The World Bank report highlighted that despite fluctuations in the GDP growth, India's long-term trend shows a stable, resilient and diverse economic growth, benefitted by the combined effect of reforms undertaken in the 1990s and early 2000s.
Despite quarterly fluctuations in GDP growth numbers, India’s average growth rate over the last three decades has been remarkable. The World Bank in its half-yearly India Development Report said that India’s GDP growth deceleration below 7% in the last four quarters was an aberration due to temporary disruptions caused by demonetisation and the GST, but it has bottomed out and should revert to the trend growth rate of about 7.5%.
The World Bank report also highlighted that despite fluctuations in the GDP growth, India’s long-term trend shows a stable, resilient and diverse economic growth, benefitted by the combined effect of reforms undertaken in the 1990s and early 2000s.
Here are 10 numbers from World Bank’s India Development report:
7.3% in FY19; 7.5% in FY20
According to World Bank’s projection, India’s economy will grow at 7.3% in the fiscal year 2018-19 and 7.5% in the fiscal year 2019-2020. The Indian economy is likely to recover from the impact of demonetisation and the GST, and growth should revert slowly to a level consistent with its proximate factors — that is, to about 7.5% a year.
8% growth + 30 years
If Indian economy grows at 8% for next 30 years, it can finally join the coveted list of middle-income countries. It would raise the income of at least half of India’s population to sustain consumption expenditure of Rs 600 a day based on the purchasing power parity of the global middle class.
According to World Bank, India’s per capita income could touch Rs 86,689, or $3.7 a day in current fiscal 2017-2018.
$20 billion to $25 billion
The World Bank plans to lend $20 billion to $25 billion in the next five years for the investment in infrastructure, human resources and natural resources management.
600% and 300 million
India’s financial development also extends to individuals, as it has experienced a significant increase in bank account coverage in recent years: the number of basic savings bank deposit accounts has increased by more than 600 percent between 2010 and 2017, driven in large part by the Pradhan Mantri Jan-Dhan Yojana Scheme which alone has led to the opening of more than 300 million bank accounts since its inception.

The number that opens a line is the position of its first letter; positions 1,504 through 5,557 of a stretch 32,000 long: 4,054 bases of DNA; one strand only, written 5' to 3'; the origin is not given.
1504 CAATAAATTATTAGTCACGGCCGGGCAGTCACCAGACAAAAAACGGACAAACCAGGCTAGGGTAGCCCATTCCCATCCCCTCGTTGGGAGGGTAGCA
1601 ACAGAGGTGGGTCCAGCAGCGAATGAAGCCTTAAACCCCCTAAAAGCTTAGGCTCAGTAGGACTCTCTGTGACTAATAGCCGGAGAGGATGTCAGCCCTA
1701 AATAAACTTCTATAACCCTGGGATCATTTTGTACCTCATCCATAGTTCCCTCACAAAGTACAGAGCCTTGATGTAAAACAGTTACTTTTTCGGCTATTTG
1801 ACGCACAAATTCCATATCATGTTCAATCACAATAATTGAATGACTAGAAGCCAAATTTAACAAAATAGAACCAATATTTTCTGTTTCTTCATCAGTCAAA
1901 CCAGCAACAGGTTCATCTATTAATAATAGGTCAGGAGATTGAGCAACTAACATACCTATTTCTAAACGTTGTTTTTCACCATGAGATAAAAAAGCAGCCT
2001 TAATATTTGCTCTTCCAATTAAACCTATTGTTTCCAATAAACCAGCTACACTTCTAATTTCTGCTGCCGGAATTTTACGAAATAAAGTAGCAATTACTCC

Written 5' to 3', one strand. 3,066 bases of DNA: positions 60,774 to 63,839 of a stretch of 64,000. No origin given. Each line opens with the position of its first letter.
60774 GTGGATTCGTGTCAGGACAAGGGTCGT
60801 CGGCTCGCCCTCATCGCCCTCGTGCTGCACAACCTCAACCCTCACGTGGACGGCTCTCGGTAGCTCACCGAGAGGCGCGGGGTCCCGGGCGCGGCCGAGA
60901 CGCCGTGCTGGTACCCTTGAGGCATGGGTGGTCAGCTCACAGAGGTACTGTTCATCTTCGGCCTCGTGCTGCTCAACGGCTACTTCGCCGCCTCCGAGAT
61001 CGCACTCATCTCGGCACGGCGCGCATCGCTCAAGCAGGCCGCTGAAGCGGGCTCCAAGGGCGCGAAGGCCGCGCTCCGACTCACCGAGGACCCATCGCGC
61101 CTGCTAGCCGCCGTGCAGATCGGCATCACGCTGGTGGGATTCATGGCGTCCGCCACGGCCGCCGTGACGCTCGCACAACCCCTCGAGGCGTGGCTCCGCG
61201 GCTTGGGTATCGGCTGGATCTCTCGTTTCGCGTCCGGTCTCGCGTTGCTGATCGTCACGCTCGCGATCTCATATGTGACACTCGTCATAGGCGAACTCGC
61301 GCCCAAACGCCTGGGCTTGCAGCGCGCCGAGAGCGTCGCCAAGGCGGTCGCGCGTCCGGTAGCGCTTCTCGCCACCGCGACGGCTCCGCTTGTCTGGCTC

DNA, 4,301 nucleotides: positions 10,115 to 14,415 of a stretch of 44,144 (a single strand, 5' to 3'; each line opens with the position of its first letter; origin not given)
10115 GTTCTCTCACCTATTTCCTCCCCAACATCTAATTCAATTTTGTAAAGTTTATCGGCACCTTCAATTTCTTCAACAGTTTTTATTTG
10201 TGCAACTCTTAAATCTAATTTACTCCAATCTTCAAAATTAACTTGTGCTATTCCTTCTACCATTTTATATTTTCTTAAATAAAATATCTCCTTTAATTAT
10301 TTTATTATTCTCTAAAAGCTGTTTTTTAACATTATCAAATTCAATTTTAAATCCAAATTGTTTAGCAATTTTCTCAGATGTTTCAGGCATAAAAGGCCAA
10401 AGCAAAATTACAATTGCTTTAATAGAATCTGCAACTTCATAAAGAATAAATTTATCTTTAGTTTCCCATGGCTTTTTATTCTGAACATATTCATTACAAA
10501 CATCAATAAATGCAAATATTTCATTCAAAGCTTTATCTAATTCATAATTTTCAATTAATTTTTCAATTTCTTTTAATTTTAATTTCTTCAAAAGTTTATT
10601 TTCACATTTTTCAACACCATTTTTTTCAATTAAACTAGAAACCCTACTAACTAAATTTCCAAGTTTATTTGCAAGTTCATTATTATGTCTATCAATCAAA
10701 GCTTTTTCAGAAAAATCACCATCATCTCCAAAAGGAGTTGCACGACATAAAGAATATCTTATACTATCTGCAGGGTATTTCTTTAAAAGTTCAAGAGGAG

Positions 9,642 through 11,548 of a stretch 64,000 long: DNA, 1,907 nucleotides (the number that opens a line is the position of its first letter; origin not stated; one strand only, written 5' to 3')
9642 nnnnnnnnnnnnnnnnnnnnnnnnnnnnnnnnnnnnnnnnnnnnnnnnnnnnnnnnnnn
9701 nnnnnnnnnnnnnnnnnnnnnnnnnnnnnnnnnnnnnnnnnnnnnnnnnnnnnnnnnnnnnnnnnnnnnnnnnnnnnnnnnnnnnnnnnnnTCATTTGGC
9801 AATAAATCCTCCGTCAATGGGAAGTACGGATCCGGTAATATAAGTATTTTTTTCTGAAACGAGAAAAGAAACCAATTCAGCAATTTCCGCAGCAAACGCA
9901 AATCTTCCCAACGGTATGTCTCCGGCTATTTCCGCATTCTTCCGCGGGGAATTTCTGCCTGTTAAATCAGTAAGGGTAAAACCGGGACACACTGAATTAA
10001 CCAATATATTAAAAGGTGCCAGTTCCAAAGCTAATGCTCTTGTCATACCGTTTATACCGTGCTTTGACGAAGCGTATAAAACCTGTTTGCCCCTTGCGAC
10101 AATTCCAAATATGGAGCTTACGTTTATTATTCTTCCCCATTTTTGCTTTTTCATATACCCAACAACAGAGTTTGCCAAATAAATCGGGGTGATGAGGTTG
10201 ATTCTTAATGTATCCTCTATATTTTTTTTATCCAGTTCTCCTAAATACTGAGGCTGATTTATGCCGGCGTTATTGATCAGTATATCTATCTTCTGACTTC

Public consumption grew at an average rate of 21 percent during the five quarters since the start of 2016-17. However, the contribution of public expenditure started to fade as the implementation of the 7th pay commission recommendations neared completion.
Rs 84.5 billion
The government announced export support policy, the government announced an annual package to the tune of INR 84.5 bn. to provide export incentives for the labour-intensive manufacturing sectors. The government also announced an increase in import duties for electronics, raising duties from 10 to 15 percent on items such as mobile phones.
Sensex had crossed the highest ever level of over 36,000 in January 2018. While some commentators have interpreted it as a sign of the underlying economic strength of the Indian economy, others have indicated that this may be more a reflection of similar movements in global equity prices.
Less than 1%
Property tax, the most significant avenue for collecting direct taxes, remains underexploited at less than 1% of GDP due to narrow coverage, low collection efficiency, and lack of indexation of property values.
India has added roughly $100 billion of foreign reserves between 2012-13 through February 2018. The stock of reserves was at an all-time high of $421 billion in January 2018.